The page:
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Innovation in Training and Disabilities

by Mar 17, 2017Disabilities Down Under, Training and Innovation1 comment

Austrian economist, Joseph Schumpeter (1934), described innovation over 70 years ago using five well defined principles:

  1. The introduction of a good (product), which is new to consumers, or one of higher quality than was available in the past.
  2. Methods of production, which are new to a particular branch of industry. These are not necessarily based on new scientific discoveries and may have, for example, already been used in other industrial sectors.
  3. The opening of new markets.
  4. The use of new sources of supply.
  5. New forms of competition, that leads to the restructuring of an industry

Schumpeter’s definition still applies in today’s fast changing world.

“An innovative business is one which lives and breathes “outside the box”. It is not just good ideas; it is a combination of good ideas, motivated staff and an instinctive understanding of what your customer wants” 

Richard Branson declared in a speech at the Department of Trade and Industry (DTI) Innovation Lecture in 1998 (cited in Tidd 2009)

Stanwick (2011) asserts that innovation is much more than science and research. He argues that enterprises should be innovating not just with technology but with operations, organisational structures, business models and relationships. Tidd (2009) adds another dimension to these definitions by stating that innovation cannot happen in isolation but instead must take place across the organisation “through the development of processes for turning opportunities into new ideas and transforming them into widely used practice across the organisation”.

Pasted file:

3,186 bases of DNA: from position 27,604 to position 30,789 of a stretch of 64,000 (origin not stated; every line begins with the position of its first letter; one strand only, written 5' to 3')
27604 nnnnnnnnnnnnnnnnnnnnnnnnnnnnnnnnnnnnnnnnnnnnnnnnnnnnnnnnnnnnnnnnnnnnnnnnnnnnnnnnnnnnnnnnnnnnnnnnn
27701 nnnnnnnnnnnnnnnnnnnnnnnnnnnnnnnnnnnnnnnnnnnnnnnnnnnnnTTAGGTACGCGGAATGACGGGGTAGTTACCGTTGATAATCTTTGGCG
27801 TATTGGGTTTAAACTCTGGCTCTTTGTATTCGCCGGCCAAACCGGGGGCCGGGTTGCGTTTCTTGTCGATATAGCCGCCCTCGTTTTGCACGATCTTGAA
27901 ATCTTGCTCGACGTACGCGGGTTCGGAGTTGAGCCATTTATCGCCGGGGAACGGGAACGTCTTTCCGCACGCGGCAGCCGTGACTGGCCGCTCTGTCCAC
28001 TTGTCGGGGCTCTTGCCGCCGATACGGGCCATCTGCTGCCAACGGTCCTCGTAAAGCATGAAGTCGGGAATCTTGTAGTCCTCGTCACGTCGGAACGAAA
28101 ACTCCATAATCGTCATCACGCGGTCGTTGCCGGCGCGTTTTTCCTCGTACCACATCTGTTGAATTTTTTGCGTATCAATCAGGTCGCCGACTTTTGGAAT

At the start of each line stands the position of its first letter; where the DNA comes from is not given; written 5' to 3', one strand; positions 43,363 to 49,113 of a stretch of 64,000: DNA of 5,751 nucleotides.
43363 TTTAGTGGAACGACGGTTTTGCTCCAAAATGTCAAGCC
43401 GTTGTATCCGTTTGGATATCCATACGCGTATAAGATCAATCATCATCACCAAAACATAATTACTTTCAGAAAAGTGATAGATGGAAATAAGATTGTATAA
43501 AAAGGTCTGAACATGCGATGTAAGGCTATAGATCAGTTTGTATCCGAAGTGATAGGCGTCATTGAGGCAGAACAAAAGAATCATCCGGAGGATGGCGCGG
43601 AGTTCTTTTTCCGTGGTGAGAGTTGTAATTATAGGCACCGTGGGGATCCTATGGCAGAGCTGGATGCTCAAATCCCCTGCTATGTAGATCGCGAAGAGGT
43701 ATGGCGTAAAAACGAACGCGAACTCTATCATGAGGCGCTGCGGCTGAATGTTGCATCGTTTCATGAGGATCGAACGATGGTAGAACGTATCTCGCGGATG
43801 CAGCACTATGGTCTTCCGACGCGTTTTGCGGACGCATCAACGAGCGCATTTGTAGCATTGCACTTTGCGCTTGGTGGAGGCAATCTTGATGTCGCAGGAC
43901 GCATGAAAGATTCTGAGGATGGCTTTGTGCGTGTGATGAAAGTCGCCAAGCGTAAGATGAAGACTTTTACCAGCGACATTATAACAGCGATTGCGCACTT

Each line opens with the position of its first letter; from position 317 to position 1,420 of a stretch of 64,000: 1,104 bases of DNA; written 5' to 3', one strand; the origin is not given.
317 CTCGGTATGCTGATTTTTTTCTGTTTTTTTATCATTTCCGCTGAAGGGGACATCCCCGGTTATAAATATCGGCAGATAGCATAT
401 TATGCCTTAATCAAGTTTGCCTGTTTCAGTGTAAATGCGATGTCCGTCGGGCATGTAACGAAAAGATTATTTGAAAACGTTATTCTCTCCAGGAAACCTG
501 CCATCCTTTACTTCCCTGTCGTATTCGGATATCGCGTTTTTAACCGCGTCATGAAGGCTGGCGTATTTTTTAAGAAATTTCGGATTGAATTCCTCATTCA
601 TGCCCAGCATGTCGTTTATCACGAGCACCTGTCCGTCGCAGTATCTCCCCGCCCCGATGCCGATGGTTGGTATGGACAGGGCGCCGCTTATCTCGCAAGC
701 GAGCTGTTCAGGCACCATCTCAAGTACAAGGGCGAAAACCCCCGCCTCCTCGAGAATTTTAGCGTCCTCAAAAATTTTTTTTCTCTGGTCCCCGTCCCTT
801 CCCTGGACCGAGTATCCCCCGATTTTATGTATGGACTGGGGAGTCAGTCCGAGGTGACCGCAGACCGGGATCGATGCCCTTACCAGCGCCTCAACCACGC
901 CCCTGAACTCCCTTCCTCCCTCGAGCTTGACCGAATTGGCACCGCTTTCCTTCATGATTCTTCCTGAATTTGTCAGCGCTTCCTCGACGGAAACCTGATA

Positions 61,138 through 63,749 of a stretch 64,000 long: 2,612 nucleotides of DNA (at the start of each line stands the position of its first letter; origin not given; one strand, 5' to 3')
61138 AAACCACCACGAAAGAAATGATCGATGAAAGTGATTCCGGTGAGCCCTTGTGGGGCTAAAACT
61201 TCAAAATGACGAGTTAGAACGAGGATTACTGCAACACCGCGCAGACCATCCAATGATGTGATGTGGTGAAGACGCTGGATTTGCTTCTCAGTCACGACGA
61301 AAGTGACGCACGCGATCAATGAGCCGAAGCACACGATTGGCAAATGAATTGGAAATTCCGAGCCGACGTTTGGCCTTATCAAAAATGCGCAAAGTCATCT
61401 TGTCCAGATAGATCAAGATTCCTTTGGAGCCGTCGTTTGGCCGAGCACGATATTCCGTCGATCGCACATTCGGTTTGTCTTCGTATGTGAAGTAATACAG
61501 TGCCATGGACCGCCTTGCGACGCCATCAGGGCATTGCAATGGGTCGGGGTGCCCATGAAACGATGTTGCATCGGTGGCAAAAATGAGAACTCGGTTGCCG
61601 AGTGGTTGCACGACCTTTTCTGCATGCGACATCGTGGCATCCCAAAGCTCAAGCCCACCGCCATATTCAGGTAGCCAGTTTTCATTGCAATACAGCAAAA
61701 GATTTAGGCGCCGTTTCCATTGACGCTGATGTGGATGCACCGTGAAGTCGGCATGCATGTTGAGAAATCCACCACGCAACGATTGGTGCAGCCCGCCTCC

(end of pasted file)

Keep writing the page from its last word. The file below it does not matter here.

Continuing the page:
Why are these points critical to the Disability sector and how we develop and deliver training in the sector?

We need to move away from traditional models of delivery and encourage a passion for learning and, as Richard Branson describes it, thinking and operating “outside the box”.

Furthermore we need a workforce that is highly adaptable and ready to embrace inevitable changes putting customers or clients at the forefront of their services and programs.

It goes beyond

semantics!

It requires action and commitment at all levels of the organisation. Although there are ample conversations about person-centred approaches, a closer look at services in the disability sector still show very little change in the delivery of community and disability programs.

The roll out of NDIS has allowed some people to gain more control over their lives but due to the complex nature of the funding and systems, most people are finding it hard to navigate let alone come up with innovative projects that have a true positive impact on the people that need it most.

In my opinion we need to work together, listen to the people that really matter and empower them to take control over their lives. We encourage workers to develop a passion for learning and self-development and most importantly we start to think and live “Outside the box”.

What do we need and how do we go beyond words to become truly innovative?

In my opinion we need to work together, listen to the people that really matter and empower them to take control over their lives. We encourage workers to develop a passion for learning and self-development and, most importantly, we start to think and live “Outside the box”.
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